Chef Swana’s Journey to Dubai
“I was privileged to grow up in a household filled with women who loved to cook. They made it seem so effortless. To start with, being raised in an African family means chores are part of growing up; all siblings get to participate in cooking and cleaning. The kitchen was always the converging point — the centre of it all.”
As a nine-year-old Swana was cooking traditional phuthu (a type of porridge made from cornmeal) and amasi. It certainly wasn't the easiest dish to learn. “During our school holidays, we got to pick and cook vegetables from my grandmother's garden. Furthermore, my aunts ran a catering company, where we used to help; this exposed us both to cooking and the business aspect. We also used to help in my grandma’s soup kitchen for orphans. I still do this every time I’m back home.
“As a teenager, my first job was as a waitress. Seeing people’s reaction towards food fascinated me — still does. With so much food around me, becoming a chef came naturally.”
Her favorite childhood foods were the traditional South African comfort foods.
“I believe childhood food molds your taste palate in adulthood. While growing up I had my ultimate favorites from my mum as well as my granny. Grandmother cooked a mean samp and beans; this would cause a massive food war at home. Literally we would all be licking our fingers for more.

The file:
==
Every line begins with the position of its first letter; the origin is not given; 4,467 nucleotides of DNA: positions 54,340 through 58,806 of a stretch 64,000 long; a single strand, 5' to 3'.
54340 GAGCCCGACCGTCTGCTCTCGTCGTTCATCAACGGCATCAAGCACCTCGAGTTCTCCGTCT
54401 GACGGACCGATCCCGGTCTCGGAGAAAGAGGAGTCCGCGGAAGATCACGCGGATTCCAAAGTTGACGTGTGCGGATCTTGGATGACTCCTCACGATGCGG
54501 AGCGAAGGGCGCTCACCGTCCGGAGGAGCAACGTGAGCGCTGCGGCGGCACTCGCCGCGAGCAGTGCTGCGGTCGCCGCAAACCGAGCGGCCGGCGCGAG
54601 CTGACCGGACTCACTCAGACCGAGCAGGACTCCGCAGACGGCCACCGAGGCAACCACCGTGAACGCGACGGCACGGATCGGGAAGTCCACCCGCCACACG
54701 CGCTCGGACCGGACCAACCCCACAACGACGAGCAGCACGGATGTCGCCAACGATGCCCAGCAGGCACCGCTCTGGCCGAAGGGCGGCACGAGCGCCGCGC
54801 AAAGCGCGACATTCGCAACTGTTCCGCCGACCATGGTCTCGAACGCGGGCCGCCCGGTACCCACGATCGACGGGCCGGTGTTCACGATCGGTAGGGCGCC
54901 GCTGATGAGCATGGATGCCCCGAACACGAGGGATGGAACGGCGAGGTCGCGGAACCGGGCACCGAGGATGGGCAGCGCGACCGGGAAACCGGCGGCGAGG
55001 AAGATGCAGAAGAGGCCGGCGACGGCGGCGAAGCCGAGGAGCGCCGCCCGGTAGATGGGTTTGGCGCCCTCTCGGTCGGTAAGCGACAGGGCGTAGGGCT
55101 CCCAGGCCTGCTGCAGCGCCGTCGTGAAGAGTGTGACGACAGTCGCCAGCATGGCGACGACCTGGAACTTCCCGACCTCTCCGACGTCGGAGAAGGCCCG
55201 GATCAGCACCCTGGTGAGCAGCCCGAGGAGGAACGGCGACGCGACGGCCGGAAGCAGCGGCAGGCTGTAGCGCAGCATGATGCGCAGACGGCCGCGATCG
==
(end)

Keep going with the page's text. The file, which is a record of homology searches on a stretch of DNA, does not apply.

“My mum’s oxtail stew and dumpling continue to be what I crave when I visit. I also loved cabbage and potato stew. My everyday favorite was the amasi with phuthu.”
Swana lives in the heart of the city of Dubai. “This gives me access to the best of what it has to offer. I love food and Dubai’s gastronomic options are unique. Come weekends my friends join me and we take advantage of amazing restaurants around town, exploring world tastes.
“While food has captured my heart, I’ve fallen in love with dancing. I’ve joined a dance school, so on my days off you’ll find me over there, getting my moves and groove on.”
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Learning new steps to further energize her dance to the top of the culinary tree in Dubai and beyond.